Police forces are under considerable pressure to cut costs. In an innovative move, Lincolnshire outsourced many functions, including firearms licensing, to G4S in April 2012. It raised a few eyebrows at the time but 18 months later it’s possible to see how well it is working. A few weeks ago I visited Lincoln to find out.

The decision to outsource was based partly on cost grounds and partly on the need to improve the standard of service. There are regular meetings between the force and G4S to monitor progress against the standards and targets required by the contract. Superintendent David Lynch told me that the force was pleased with the way things were working.

Staff reshuffle
Lincolnshire Police transferred 575 staff to G4S at the start of the scheme. All the licensing office staff and the FEOs became G4S staff, while the original manager and deputy remained police staff. A G4S manager, Sue Ryden, now has responsibility for managing staff and organising the daily workload.

Sue explained that the work was now highly task- driven, with each member of staff being given work to do at the beginning of the day and their progress being regularly checked. Reports are run at regular intervals so that reminders can be sent out. Whereas previously the department manager had responsibility both for running the department and for taking decisions on grants etc, this task is now split and two decision-makers have recently replaced the former manager and deputy.

G4S staff now process firearms applications for Lincolnshire Police force

Sharing the workload

A new approach to organisation and training means that all administrative staff are multi-skilled and can each undertake any of the jobs in the office. This flexibility has led to greater efficiency, especially when staff are absent for some reason. Some tasks, such as checks on the Police National Computer system can also be done by staff from other departments.

A major change, which is very evident when you visit the office, is the digitisation of all the old paper files. While this saves space, it more importantly makes records easily accessible to both office staff and FEOs. Staff no longer have to go to a paper library, which was a laborious way of obtaining information. The new document management system was nearly complete when I visited and should be fully in place by the time you read this. It wasn’t clear to me, however, how this will tie in with the new national eCommerce system, which is due to be trialled this year.

Renewal packages are sent out 80 days before expiry and turnarounds are taking about two weeks. Applications are handled in strict order of receipt. The standard set is a 60-day turnaround, reducing to 45 days.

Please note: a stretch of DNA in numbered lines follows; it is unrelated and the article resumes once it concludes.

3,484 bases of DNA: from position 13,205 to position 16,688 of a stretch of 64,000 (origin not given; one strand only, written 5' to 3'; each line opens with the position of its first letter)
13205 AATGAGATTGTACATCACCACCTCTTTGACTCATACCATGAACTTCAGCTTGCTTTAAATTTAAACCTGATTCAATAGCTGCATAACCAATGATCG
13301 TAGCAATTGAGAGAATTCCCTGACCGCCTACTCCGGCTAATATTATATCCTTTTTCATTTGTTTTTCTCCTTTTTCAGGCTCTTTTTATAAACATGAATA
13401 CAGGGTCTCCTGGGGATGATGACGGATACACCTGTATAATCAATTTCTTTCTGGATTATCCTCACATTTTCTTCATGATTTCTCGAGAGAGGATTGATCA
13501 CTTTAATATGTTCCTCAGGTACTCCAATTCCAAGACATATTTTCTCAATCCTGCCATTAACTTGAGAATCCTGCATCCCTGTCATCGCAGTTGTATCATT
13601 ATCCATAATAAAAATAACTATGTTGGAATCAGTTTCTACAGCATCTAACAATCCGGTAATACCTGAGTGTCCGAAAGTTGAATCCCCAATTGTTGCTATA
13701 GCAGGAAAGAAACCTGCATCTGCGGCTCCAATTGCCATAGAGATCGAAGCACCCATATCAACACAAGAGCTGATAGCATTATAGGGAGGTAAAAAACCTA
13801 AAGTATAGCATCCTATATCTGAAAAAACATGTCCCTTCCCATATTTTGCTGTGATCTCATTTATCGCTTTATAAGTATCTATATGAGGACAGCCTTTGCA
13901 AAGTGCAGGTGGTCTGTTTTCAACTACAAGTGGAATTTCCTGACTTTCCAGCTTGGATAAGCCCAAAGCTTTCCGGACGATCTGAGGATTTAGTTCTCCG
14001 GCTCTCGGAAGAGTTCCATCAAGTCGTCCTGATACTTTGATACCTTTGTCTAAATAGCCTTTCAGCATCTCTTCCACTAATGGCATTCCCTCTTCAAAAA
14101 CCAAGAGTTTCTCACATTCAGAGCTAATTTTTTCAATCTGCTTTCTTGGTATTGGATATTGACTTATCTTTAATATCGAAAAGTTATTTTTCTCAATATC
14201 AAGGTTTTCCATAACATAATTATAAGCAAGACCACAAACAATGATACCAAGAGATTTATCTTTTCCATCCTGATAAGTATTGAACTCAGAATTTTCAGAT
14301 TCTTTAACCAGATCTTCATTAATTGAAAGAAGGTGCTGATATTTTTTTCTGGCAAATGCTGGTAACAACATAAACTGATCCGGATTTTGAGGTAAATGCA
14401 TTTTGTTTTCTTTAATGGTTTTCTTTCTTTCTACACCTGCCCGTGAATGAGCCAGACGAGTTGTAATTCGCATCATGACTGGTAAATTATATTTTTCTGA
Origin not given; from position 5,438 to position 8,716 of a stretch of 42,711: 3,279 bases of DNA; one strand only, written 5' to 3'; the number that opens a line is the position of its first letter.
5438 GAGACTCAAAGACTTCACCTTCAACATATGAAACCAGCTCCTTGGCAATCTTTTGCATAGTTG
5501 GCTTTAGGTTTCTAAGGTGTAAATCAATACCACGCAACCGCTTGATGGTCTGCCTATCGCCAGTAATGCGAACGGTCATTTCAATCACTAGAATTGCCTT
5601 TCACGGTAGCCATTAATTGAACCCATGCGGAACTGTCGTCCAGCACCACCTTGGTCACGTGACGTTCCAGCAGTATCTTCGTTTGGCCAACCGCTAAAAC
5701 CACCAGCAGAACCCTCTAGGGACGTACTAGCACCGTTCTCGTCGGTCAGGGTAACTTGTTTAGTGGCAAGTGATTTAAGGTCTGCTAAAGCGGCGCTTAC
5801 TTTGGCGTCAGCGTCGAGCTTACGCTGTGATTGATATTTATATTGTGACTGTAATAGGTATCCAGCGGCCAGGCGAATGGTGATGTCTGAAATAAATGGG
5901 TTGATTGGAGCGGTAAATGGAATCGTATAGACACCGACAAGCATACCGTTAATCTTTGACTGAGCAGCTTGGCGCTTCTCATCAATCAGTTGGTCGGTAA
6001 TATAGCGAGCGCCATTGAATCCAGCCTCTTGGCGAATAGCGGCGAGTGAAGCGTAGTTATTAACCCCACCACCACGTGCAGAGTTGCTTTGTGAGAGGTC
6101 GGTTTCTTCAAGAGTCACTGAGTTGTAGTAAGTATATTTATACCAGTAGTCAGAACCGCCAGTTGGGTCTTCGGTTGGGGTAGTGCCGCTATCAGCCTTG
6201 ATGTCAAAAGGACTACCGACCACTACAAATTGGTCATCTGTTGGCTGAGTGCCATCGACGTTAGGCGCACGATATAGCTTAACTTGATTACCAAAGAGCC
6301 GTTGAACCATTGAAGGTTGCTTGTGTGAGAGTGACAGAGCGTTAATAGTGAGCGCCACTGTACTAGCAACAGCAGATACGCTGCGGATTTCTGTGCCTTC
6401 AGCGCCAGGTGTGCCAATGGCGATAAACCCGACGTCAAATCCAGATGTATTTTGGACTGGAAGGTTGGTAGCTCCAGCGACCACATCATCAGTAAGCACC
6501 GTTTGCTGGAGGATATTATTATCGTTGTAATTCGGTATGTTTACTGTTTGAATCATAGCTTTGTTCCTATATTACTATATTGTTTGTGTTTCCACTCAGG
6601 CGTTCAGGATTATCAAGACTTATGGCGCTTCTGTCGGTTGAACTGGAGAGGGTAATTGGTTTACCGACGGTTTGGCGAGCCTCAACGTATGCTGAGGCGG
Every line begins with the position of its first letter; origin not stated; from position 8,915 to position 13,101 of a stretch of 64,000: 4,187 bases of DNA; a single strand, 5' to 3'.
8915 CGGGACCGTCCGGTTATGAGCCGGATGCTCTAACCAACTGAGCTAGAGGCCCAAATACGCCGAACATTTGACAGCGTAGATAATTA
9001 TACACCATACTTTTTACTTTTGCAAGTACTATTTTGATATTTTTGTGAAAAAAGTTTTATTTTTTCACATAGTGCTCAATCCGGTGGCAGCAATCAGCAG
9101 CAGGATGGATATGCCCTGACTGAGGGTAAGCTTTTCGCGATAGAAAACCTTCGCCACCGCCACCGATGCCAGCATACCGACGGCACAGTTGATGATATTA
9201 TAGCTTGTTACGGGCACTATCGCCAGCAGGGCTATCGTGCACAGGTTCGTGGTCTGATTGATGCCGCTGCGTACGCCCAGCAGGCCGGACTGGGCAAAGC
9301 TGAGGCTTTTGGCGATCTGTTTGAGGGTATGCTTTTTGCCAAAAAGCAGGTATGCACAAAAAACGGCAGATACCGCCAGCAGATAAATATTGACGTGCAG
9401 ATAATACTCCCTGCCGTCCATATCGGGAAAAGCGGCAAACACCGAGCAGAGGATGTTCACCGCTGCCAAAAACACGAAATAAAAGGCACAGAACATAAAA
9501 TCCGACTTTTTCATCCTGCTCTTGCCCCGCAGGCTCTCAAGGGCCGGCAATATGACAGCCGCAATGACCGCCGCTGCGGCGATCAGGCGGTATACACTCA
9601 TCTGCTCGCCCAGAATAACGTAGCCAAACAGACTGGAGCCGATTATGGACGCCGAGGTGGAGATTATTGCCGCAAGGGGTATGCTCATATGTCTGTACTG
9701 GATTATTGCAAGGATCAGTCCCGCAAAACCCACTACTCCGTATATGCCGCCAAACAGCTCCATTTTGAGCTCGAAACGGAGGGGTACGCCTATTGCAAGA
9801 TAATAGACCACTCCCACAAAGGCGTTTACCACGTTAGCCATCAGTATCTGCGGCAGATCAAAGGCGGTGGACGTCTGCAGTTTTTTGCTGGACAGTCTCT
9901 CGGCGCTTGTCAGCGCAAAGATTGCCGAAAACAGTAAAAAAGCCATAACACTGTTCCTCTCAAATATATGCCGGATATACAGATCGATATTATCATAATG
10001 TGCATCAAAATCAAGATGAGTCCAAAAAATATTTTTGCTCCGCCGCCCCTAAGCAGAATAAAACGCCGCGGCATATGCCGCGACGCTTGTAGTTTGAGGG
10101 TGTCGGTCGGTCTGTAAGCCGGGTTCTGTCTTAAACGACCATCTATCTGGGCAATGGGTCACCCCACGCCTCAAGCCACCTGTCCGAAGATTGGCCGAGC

FEOs had been trained locally before moving to G4S and a new training package is being developed in-house for existing and new FEOs. In the last six years, no FEOs have been sent on the Dorset course, which is the only one recognised nationally but the two decision-makers are due to attend the course in the spring.

Limits to delegation
There is a limit to the extent to which powers can be delegated by the Chief Constable and G4S staff have no authority to seize firearms so there is an arrangement whereby a police officer is called in if this needs to be done. Because the decision makers are police staff, the responsibility for grants, renewals and refusals still lies with the Chief Constable not G4S. These decisions are taken by two police staff working on a job share basis.

A medical report is sought, at police expense, in respect of every renewal or grant and GPs are informed when a certificate is granted. The ‘other lawful quarry’ condition is routinely applied to FAC which is in accordance with ACPO guidelines.

I was told there was no policy on mentoring (mentoring is contrary to Home Office and ACPO guidelines) and that mentoring conditions are not routinely applied. Newcomers to firearms use are encouraged to learn from other users.

A cost effective and efficient service
At the time of my visit I was disappointed to find that some key staff had not read in its entirety the new Home Office guidance, which had been rolled out a month earlier. David Lynch pointed out it was guidance but they worked towards following it.

It will be interesting to hear readers’ experiences of the new system. During my visit I got the clear impression that the police and G4S are committed to making the new arrangements work and to deliver a cost effective and efficient service. Other forces may have much to learn.